Monday was kind of a funny feeling day at Hives for Humanity. We did some gentle work. I worked alongside two lovely participants, one a typically fast and somewhat frenzied worker one a deliberate, slower worker. We used pulleys to lower down the drying racks (made from trellis) from the ceiling and we undid the bundles of lemon balm and mullein that had been drying, harvested from the garden. The rack was specifically made for this function and it works beautifully. We crushed the herbs and stored them for future use and gifts. Later that day a bag of mullein would go to Culture Saves Lives. Sarah seemed in her own world tidying the kitchen area, organizing, cleaning, making right and working on making healing salves from stuff harvested from the garden and the hive. We listened to a Fleetwood Mac album, twice. Both sides. Then one of the women and I walked down to the farm to harvest raspberry leaves, mint and more mullein. On the way she was more talkative then usual, to me anyway. She was sort of trying to tell me about someone dying, a woman who used to make Bannock, but no other details. Later that night I was checking social media before bed. I saw a post, a CBC news post, saying that Tracey Morrison had died. I did a double take. I checked the name. I looked at the face. I pulled out my notebook and checked my minutes from the meeting. I let it sit with me for a few minutes. I have very little experience with death. No one close to me has died. I have never attended a funeral. I don’t know about death and I am here in a neighbourhood that knows too much about death. I am in a community where people experience the death of people they know well, often. I am not sure what is supposed to happen, what is supposed to be felt.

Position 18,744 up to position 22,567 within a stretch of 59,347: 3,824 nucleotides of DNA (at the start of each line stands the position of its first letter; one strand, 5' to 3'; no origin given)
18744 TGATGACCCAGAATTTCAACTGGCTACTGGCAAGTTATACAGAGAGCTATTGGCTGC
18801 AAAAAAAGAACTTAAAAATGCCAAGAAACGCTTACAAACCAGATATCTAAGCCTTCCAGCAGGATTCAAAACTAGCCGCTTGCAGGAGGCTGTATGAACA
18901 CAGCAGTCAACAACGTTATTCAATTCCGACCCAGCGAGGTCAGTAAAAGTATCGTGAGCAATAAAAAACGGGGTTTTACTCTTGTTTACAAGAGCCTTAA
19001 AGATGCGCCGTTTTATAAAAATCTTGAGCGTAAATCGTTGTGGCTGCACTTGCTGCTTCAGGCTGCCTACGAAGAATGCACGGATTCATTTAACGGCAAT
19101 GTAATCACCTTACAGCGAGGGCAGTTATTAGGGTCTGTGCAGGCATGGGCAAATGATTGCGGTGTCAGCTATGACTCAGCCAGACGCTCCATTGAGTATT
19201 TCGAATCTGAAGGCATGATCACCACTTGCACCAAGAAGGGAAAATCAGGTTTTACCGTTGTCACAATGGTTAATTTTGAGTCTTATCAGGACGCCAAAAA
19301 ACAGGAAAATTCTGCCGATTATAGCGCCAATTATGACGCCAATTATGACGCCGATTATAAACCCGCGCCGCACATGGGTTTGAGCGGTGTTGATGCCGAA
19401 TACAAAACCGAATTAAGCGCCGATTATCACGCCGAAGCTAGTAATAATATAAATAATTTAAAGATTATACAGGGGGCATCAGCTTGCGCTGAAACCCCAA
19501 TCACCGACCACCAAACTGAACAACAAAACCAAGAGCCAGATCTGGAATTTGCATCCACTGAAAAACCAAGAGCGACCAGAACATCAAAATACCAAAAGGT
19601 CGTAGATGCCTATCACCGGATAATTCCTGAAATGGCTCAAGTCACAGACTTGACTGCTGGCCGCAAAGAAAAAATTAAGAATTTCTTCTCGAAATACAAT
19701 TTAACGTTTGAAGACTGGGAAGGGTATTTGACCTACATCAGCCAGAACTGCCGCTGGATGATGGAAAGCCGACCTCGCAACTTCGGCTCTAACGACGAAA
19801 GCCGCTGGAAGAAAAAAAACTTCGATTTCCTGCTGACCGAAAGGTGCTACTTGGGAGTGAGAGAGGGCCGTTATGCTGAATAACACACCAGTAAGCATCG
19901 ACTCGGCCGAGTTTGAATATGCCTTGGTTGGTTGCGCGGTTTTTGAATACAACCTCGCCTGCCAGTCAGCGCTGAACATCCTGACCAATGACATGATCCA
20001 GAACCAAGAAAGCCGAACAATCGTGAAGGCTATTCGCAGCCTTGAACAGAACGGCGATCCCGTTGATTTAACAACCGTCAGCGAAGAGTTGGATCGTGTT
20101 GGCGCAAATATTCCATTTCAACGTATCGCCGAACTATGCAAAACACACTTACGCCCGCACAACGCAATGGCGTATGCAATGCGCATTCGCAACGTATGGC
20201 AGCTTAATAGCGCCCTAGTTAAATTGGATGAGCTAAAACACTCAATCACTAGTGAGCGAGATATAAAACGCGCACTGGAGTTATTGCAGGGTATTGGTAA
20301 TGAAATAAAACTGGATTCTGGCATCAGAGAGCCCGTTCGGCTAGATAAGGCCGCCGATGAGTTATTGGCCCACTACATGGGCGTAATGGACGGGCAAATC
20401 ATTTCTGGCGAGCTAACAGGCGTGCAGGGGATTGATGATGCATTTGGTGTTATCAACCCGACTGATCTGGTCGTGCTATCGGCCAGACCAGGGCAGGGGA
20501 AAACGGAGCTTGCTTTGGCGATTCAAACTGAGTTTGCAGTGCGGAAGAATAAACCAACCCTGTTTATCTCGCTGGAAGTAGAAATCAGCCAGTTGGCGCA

I thought about Sarah and wondered if she knew. She didn’t say anything to me. There have been 2 other deaths while I have been here that I heard about but didn’t tell Sarah about. Both times after she found out I wondered if I should have told her. I am not always sure who knows who and have come to realize just how small this community in a vast city really is. I wondered if I should text her and if I wondered if I wanted to initiate this conversation for my benefit or hers. I decide I should not text. I decided that if it happened Friday night then Sarah probably already knew. It would explain the feeling at Hives for Humanity today. If she doesn’t know, I decided, I don’t want to convey that message through text. It can wait. Tomorrow morning.